The Little Things …

Here’s to the little things …

  • The excitement I have first thing each morning when I see if I made it or didn’t make it in my parking spot.
  • My morning chat with our awesome head caretaker. 
  • The happy “good morning” greetings from our fantastic secretaries.
  • Daily laughs with my principal and vice principal. (I’m glad that they both appreciate my sense of humour!)
  • The stories my students tell me as they come in each morning.
  • The Grade 8’s that always pop their head in the room to say “hello” as they pass our classroom door! My students call them my “fan club.” 🙂 
  • The student that eagerly wants to be my teaching partner. One day, he told me that I could have the day off, and he would teach. Never fails to make me smile!
  • The JK student that sees me in the hallway, screams my last name (to her, I’m only “Dunsiger”  🙂 ), and always comes running over to give me a hug. 
  • My daily bus duty excitement! (This “little thing” deserved a blog post of its own.)
  • The Grade 1 student that lost his Pokemon card, told me all about it after school today, but then promised to make a “lost sign” for me to hang up at school on Monday. (When our conversation started, he was sad, but by the time it was over, he was hopeful and happy!)
  • The Conga Line of Grade 5’s during our assembly finale today. Joined together, all included, and giddy with excitement, this Conga Line of students left me leaving the assembly today with a great big smile!

As the year comes to an end, and I’m quickly becoming overwhelmed with just the thought of packing and moving, I can’t help but think about all of these “little things” and smile. How do you celebrate the “little things” in education? What “little things” would be on your list? Maybe we can all end a wonderful school year with our lists of “little things.”

Aviva

Challenging You To Try Out “Challenge”

This is another guest blog post by my amazing students! While one student wrote about the Challenge Game, multiple students participated in our example. Thanks to our vice principal, Kristi, for teaching us this wonderful game that has truly changed the whole dynamic of our classroom!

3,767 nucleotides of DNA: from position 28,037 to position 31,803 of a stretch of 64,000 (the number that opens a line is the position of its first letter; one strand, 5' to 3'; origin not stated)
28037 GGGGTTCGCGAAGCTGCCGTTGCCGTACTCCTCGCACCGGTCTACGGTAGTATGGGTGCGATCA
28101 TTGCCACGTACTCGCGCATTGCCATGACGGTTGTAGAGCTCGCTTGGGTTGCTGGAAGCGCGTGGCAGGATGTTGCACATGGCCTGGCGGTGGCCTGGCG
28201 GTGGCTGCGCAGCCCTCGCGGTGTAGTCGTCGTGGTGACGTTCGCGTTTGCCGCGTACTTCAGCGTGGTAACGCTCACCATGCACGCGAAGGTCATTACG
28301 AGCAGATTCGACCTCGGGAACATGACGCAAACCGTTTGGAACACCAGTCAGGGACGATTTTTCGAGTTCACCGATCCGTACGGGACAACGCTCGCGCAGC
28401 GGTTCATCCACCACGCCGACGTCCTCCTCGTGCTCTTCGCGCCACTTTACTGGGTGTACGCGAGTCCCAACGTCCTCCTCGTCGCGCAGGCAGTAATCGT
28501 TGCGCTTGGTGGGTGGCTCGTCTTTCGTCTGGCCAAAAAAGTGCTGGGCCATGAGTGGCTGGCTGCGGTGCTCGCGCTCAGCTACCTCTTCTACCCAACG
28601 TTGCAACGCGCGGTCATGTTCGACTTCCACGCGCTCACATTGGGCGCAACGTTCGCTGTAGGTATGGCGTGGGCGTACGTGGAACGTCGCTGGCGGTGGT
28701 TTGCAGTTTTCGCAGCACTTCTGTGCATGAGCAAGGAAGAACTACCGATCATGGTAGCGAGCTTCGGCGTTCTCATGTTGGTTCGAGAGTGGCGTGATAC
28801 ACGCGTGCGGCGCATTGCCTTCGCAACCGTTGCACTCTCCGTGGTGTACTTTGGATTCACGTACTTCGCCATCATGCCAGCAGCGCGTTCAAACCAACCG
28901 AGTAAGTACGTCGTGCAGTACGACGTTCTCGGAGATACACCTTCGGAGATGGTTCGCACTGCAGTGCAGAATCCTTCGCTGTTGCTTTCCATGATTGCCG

Aviva

Hello readers,

This is Ella writing for the fantabulous blog of my teacher. You may have seen me on Twitter: EM official school tweeter. I write from my teacher’s account. But anyway, enough about me … I am writing today to educate students and teachers around the world about a special thinking game called ‘Challenge’. This is how you play:

1) Get into a group, find a partner, or if you are going alone, an opponent.

2) Find a topic that has 2 sides of the story that both ‘teams’ can debate.

3) Ask questions about the other team’s reasoning to make them think of problems with their ideas and to get them thinking. *Note: You can ONLY ask questions. If you are sharing your ideas initially, then just say them, but after that, you can only ask questions to get them thinking.

This is why you should play:

A lot of teachers and students are all about just knowledge. Tests, researching facts … BORING! They take stuff from the Internet and automatically think it is right. Challenge will get them thinking about what they read. And in real life, you are going to need to know how to think and challenge and debate with others for much more important things.

Keep calm and challenge on 😉 This is Ella, as the guest blogger, signing out (literally).

Signed,

Ella 🙂

Our Sample Challenge Games

Students Share Why Challenge Is A Good Option

How might you use Challenge in the classroom? What benefits and/or drawbacks can you see in doing so? 

Aviva

Because School’s Not Quite Over Yet!

The year is coming to an end … I know that! The weather’s warmer. The FIFA World Cup is on. Pants and sweaters are quickly being replaced by shorts and t-shirts. The students are getting excited about summer vacation, and in many ways, I know that the teachers are sharing this excitement. But this is where I’m struggling because school’s not quite over yet!

Don’t get me wrong.

  • This Friday, our year end assembly is in the middle block.
  • We have a field trip planned for Monday.
  • Students are excited to share their final Passion Projects on Wednesday.
  • Play Day is next Thursday morning.
  • And next Friday’s the last day of school, and with a special pizza lunch, a visit to next year’s teacher, and a small year end celebration (because even I’m not that much of a Grinch 🙂), I know that there won’t be much work done then.

When we’re in class though, I’m trying to make the most of this classroom time. We’re finishing and sharing our Probability Problem thinking in Math, reflecting on our energy/environmental learning in Science and Language (one reflection and another reflection), and practising for our play and finishing our read aloud in Language.